Zuriel Oduwole 20
A filmmaker and girls education advocate, Zuriel Oduwole strives to show the world what an educated girl can do. Oduwole’s documentary films have been shown on The History Channel, and her newest film was released in 5 countries. In addition to films focusing on African issue, Oduwole has interviewed 14 government leaders on climate change.
Her “Dream Up. Speak Up. Stand up” campaign seeks to give every child in the world a chance at education by encouraging girls to stay in school and fight for their rights and educating parents on the importance of education.
“I spoke to students in some schools in Lagos about the need for the girls to dream big and speak loudly on important issues. I also wanted them to know that the girl child can do the same as the boy child, if she is given the opportunity to try. Girls are just as creative as boys.”
Marley Dias 18
At age 11, Marley Dias launched the campaign #1000BlackGirlBooks with the goal of collecting and donating 1000 books featuring black girls as main characters. By the age of 12, she has collected over 9,000 books and earned a book deal. In July of 2019, Dias’ efforts resulted in free book vending machines being placed in the boroughs of New York City.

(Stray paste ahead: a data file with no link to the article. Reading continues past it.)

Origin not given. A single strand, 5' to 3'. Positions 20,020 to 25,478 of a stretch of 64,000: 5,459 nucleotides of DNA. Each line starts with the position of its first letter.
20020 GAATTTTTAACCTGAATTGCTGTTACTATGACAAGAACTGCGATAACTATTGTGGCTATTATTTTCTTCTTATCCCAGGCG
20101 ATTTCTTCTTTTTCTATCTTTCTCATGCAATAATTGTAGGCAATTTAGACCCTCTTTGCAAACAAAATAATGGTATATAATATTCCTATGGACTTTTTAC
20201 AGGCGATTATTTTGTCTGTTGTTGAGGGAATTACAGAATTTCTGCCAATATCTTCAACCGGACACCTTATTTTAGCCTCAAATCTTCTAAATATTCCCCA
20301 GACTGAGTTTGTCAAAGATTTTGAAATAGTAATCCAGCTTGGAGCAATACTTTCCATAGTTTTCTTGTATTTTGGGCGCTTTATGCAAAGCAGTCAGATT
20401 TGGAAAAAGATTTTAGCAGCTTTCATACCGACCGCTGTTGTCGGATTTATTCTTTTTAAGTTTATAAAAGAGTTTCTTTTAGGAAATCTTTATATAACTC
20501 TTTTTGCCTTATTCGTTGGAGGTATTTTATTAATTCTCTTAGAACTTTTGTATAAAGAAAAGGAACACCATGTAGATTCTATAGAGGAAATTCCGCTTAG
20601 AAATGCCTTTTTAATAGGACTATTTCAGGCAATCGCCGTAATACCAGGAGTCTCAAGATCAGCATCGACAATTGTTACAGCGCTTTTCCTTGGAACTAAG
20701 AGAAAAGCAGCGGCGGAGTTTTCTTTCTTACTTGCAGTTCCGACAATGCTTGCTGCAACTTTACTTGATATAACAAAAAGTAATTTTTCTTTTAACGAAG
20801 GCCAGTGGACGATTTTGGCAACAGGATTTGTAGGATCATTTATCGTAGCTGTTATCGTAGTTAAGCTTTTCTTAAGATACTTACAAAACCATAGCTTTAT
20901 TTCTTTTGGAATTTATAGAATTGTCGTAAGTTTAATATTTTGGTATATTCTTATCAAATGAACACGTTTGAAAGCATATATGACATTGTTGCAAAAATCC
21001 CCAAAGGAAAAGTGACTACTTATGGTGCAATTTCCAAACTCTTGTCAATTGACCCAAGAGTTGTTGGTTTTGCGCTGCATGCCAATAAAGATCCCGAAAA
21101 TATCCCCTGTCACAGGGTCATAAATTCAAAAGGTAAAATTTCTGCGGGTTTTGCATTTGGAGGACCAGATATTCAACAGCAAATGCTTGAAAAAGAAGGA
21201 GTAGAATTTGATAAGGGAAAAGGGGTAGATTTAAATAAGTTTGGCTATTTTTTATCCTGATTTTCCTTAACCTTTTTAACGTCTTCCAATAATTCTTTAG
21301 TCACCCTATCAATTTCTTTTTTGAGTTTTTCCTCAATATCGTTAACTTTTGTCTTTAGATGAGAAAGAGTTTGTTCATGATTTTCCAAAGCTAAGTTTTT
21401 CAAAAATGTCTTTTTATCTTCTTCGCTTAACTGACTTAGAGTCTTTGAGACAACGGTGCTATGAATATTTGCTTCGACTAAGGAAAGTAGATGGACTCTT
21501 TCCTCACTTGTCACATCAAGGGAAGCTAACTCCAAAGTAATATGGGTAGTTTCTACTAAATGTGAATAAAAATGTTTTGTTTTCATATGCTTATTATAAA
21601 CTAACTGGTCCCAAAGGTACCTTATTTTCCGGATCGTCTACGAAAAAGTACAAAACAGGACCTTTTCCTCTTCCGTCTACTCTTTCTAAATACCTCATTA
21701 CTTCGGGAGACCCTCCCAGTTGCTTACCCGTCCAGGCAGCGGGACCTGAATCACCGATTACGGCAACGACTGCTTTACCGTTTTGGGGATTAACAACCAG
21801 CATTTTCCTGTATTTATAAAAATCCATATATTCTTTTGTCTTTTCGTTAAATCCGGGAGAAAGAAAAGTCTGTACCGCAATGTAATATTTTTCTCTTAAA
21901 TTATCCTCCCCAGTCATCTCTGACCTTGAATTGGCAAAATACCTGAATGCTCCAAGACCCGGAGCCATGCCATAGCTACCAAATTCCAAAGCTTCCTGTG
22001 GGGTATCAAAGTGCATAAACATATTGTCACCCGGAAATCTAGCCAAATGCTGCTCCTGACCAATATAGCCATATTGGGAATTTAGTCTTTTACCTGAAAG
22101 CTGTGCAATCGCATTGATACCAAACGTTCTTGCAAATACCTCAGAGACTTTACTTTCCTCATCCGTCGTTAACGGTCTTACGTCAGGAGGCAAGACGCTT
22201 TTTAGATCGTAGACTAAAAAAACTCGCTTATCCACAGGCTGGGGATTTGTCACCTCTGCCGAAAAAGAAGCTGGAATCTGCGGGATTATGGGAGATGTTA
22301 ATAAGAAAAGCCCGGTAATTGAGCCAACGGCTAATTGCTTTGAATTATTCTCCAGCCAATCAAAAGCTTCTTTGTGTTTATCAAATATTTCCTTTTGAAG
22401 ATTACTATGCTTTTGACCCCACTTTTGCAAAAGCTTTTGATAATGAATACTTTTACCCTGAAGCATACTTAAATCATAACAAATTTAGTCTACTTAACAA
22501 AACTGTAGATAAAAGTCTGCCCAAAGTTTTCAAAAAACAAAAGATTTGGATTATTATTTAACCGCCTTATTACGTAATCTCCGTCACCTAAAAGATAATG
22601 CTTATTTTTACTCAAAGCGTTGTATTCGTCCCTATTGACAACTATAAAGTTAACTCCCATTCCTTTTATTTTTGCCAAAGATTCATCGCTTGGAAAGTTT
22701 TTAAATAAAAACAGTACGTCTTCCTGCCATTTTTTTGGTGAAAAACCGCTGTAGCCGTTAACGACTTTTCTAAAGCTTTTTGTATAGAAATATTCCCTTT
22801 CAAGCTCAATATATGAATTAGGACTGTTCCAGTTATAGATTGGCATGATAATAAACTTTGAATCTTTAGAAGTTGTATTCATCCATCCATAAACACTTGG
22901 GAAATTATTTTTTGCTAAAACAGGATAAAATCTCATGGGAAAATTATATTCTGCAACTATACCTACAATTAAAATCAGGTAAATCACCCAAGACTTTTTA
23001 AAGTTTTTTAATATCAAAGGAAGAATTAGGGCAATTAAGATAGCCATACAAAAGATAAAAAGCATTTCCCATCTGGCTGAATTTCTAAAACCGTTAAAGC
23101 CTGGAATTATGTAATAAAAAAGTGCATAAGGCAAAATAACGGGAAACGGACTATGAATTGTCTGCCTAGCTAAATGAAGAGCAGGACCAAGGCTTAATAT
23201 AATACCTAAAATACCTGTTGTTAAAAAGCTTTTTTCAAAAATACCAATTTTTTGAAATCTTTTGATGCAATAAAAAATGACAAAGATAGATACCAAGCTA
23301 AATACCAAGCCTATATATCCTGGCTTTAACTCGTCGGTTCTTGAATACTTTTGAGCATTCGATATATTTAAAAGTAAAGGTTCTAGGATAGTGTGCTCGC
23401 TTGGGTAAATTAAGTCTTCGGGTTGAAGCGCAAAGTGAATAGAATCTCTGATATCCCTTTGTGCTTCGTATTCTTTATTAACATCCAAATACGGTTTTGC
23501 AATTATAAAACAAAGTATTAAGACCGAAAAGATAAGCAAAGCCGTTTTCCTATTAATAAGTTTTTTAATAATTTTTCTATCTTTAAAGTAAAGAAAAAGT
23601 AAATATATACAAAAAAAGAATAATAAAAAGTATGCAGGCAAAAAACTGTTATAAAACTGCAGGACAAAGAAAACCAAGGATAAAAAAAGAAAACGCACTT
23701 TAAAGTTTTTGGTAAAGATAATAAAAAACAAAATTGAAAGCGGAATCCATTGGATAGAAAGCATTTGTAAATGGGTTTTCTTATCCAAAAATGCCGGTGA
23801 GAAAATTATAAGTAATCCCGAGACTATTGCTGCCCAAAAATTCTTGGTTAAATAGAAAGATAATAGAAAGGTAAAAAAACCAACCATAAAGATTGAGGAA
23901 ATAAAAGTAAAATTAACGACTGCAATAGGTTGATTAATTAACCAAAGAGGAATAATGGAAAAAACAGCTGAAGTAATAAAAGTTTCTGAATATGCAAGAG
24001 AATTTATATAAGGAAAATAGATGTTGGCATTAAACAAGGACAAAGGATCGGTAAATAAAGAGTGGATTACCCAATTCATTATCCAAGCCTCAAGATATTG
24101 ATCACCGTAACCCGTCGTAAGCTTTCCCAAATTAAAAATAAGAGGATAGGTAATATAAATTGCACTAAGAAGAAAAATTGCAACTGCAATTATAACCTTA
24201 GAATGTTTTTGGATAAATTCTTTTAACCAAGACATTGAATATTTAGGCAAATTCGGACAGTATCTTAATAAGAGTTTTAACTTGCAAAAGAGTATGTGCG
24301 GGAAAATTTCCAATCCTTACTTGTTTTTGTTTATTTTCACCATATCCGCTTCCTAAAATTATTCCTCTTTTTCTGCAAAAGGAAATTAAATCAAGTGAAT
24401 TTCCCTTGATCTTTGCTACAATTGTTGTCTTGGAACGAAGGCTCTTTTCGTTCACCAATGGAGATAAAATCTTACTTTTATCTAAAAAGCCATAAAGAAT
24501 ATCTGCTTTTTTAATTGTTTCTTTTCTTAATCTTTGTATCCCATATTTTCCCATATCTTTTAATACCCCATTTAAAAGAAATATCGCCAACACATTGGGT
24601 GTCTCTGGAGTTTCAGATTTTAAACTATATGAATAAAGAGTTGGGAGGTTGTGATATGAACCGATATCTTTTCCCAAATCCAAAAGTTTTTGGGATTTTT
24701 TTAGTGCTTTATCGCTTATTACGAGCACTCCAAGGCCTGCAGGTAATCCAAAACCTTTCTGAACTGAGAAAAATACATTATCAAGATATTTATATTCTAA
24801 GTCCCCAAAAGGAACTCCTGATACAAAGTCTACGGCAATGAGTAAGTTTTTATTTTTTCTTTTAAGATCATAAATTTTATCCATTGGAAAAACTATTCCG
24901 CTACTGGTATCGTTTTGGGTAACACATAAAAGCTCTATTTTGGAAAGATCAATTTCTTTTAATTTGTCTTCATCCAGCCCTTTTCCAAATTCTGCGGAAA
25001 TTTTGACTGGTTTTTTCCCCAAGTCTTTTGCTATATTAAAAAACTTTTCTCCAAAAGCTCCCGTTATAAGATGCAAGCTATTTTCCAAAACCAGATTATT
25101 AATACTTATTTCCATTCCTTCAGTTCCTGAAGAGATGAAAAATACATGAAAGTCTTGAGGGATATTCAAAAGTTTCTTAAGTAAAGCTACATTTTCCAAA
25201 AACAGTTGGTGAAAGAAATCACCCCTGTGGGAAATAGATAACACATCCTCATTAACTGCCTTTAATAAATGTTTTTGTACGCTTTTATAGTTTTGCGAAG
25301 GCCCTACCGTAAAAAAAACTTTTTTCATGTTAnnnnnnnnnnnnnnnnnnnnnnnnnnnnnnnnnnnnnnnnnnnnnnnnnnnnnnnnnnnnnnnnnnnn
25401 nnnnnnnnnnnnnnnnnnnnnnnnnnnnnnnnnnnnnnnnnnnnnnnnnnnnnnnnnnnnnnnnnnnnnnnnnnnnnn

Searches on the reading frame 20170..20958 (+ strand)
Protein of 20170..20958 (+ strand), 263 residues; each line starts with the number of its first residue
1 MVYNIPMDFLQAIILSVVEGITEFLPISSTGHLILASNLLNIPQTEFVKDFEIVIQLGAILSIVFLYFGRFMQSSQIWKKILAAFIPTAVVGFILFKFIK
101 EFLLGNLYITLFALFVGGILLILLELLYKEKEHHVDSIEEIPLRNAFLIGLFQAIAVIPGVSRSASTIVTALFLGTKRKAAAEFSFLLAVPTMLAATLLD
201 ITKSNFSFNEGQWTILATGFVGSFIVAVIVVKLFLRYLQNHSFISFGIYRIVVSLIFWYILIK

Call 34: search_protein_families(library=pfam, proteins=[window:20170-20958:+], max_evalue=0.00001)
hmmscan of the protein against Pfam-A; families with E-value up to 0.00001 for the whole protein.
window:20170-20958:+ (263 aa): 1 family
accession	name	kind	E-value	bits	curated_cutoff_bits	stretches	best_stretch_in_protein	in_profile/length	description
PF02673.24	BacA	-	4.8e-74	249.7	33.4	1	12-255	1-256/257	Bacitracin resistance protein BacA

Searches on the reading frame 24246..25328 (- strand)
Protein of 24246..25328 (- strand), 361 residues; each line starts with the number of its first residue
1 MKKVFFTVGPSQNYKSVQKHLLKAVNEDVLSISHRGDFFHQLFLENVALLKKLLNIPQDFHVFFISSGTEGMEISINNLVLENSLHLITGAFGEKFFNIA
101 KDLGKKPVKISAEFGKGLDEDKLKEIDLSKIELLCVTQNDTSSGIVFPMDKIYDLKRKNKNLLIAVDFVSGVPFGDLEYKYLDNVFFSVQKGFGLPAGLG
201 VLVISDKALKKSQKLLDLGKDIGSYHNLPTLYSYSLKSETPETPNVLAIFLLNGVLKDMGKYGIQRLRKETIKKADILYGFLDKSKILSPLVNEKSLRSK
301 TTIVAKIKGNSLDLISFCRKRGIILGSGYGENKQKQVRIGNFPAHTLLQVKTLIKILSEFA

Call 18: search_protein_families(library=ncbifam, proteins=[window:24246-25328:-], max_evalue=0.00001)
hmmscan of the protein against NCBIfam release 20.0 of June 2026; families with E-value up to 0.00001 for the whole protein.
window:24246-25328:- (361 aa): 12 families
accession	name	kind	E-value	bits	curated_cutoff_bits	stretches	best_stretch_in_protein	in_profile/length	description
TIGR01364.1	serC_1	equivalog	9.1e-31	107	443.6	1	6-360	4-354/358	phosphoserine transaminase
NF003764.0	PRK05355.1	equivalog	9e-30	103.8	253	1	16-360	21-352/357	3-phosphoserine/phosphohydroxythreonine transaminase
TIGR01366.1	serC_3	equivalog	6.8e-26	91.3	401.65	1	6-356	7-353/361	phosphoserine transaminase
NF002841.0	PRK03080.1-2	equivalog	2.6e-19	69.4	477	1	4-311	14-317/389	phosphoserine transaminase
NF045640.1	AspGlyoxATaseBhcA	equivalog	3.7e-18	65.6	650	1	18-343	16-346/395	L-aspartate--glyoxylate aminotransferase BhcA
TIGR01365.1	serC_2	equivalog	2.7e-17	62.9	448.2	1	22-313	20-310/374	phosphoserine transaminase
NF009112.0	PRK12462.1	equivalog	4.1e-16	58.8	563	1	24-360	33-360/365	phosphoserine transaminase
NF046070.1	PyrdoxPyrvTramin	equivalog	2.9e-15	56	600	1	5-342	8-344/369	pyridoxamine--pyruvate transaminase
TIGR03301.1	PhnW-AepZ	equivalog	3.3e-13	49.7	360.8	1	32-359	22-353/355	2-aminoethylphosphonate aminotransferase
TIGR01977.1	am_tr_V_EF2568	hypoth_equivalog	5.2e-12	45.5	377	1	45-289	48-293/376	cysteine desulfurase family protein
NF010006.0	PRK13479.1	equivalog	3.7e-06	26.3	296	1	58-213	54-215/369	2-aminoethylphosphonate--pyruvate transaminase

In January of 2019, Dias’ book Marley Dias Gets It Done: And So Can You was published. It features advice for young people on how to organize campaigns of their own.
“I put out the truth and everyday experiences of myself so that people can see me as their equal, not as just a little kid or as a public figure.”
Naomi Wadler 16
One of the youngest speakers at the March For Our Lives rally in 2018, Naomi Wadler gave a compelling speech urging the nation to remember the Black women and citizens disproportionately affected by gun violence. Wadler and a friend organized a walkout at their school prior to the March, leading a group of students in a haunting display outside the school.
“I am here today to acknowledge and represent the African American whose stories don’t make the front page of every national newspaper. Whose stories don’t lead on the evening news.”
Sophie Cruz 13
The youngest influential woman on the list, a 5-year-old Sophie Cruz made headlines by reaching out to the Pope in the hopes of saving her immigrant parents in 2015. Though Cruz is an American citizen, her parents are undocumented immigrants. Cruz went on to give a speech at the Women’s March in English and Spanish, asking that families be allowed to remain together. She went on to receive the Define American award for Activist of the Year in 2017.
“I also want to tell the children not to be afraid, because we are not alone. There are still many people that have their hearts filled with love … Let’s keep together and fight for the rights.”
Amariyanna “Mari” Copeny 15
Also known as “Little Miss Flint,” Mari Copeny made her mark by fighting for Flint, Michigan, a city that has been without clean water since 2014. A letter sent by Copeny gained Obama’s attention, as well as the public’s. Copeny went on the create the non-profit Pack Your Back, which has fundraised over $500,000 and impacted over 25,000 children.
“Flint has taught me that we need to listen to and believe in science and to always question, even the things we take for granted the most.”